Rating:

ocean of storms book coverReviewed by Marcus Hammond

If you think about what makes your favorite summer blockbuster movie so much fun you’ll probably realize that a sound, well-developed plot and unquestionable logic aren’t the dominating attributes. Fast-paced, eye-popping action that defies all common sense intended to distract from reality is probably the more likely description. This second description is exactly what we get in Ocean of Storms by Christopher Mari and Jeremy K. Brown. This political sci-fi thriller grabs you by the eye sockets from the first 30 pages, slaps you around until you’ve forgotten what science is, and leaves you wanting more.

The story revolves around a worldwide EMP blast that knocks planes out of the sky, causes massive destruction on roadways, and sends the world into a general panic. The source of the EMP ends up coming from the Moon and in turn inspires a classic 1950’s style space race between the United States and China. Once on the Moon, the story takes a weirder move into the science fiction realm, as time-travel becomes the key to understanding what’s going on. We are then taken back to Earth for a heavy dose of political conspiracy and an explanation for mankind’s evolution.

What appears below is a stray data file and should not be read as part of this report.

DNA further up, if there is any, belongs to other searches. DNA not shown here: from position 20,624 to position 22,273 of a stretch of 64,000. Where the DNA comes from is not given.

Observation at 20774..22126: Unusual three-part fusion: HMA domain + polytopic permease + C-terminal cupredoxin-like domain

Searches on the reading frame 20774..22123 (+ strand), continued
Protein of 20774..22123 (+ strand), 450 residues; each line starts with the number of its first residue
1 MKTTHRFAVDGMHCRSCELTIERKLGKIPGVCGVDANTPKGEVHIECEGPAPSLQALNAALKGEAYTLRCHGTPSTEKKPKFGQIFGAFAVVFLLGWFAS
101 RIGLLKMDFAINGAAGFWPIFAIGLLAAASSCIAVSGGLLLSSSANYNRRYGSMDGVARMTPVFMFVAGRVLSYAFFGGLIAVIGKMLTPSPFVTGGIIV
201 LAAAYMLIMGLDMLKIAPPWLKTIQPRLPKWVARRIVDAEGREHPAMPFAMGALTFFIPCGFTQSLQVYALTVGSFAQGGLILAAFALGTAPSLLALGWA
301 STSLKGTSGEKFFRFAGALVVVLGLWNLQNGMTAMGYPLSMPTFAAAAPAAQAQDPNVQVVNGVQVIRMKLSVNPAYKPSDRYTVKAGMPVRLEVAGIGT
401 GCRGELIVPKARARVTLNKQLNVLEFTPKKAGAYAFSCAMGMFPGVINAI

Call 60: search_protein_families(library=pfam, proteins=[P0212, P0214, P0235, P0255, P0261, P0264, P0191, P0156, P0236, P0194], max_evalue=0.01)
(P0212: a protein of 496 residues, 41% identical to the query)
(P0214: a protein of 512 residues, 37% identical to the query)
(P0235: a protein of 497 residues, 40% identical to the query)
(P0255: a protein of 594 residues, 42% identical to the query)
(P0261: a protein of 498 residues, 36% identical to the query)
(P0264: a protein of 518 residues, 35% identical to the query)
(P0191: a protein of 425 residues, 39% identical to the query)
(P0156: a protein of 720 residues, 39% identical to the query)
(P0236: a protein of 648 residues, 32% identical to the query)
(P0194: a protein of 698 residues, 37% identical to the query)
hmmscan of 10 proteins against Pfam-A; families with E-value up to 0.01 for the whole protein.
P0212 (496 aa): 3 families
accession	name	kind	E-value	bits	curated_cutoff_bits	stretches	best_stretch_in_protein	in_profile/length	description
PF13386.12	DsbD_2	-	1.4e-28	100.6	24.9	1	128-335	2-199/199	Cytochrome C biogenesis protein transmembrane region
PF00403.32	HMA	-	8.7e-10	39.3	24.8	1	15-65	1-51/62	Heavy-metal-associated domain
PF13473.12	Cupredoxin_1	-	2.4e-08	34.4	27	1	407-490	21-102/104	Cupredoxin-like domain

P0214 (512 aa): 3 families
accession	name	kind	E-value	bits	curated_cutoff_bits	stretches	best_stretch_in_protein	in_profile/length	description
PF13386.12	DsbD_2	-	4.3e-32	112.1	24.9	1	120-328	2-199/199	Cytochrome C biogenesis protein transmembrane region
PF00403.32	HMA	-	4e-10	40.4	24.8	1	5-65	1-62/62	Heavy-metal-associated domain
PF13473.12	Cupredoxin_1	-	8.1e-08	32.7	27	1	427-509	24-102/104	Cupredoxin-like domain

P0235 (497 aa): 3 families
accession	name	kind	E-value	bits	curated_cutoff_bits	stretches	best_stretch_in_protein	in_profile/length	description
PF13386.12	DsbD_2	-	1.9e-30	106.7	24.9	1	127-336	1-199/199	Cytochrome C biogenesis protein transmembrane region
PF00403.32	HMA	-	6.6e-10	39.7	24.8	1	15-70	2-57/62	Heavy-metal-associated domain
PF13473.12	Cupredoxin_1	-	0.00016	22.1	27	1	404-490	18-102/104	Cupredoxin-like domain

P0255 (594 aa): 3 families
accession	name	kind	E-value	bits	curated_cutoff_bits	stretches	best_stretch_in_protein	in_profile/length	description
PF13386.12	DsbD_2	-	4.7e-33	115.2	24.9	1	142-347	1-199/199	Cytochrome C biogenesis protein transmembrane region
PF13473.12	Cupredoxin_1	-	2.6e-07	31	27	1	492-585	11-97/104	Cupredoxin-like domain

The plot is very large in scope and really misses the mark on the logic behind the details, but its fast pace and explosive delivery makes you completely forget your common sense. Throughout the story there are details like the world recovering from a global EMP blast within hours, and humans from the distant future screwing up their calculations (twice) to change the past that make the reader really scratch their heads. Even if the reader is well aware that even if a global EMP blast were possible, such an event would take decades to recover from, but Mari and Brown cover up any scientific inaccuracies with explosions and political tension.

Character development isn’t really a strong point in the story either. There’s a fairly large cast of both major and minor characters, and there’s not really one that shines more than the other. Character development isn’t really an important aspect when the cast is being blasted into space in a hastily built rocket to uncover the mysteries of space and end up faced with a fairly convoluted “superior” race trying to change the future through time-travel. The story might seem less like the downward slope of a roller coaster for 400+ pages and benefit from some actually depth if the backgrounds of a few of the major characters where better developed.

Ocean of Storms is like Armageddon, Independence Day, and The Core all wrapped up into a novel. The explosive action and political intrigue help make this novel a fast, enjoyable read, but don’t expect anything here to provoke any deep thought. Pop some popcorn, grab a beverage, and get ready to read your way into a ridiculous, improbable, and fun science fiction summer beach read.


Marcus spends his days writing and developing content for a local financial institution. When he’s not on an adventure with his wife and son, he reads, enjoys pop culture, and is constantly amazed at what is considered vintage.

Review copy was provided free of any obligation by 47North. No monetary or any other form of compensation was received.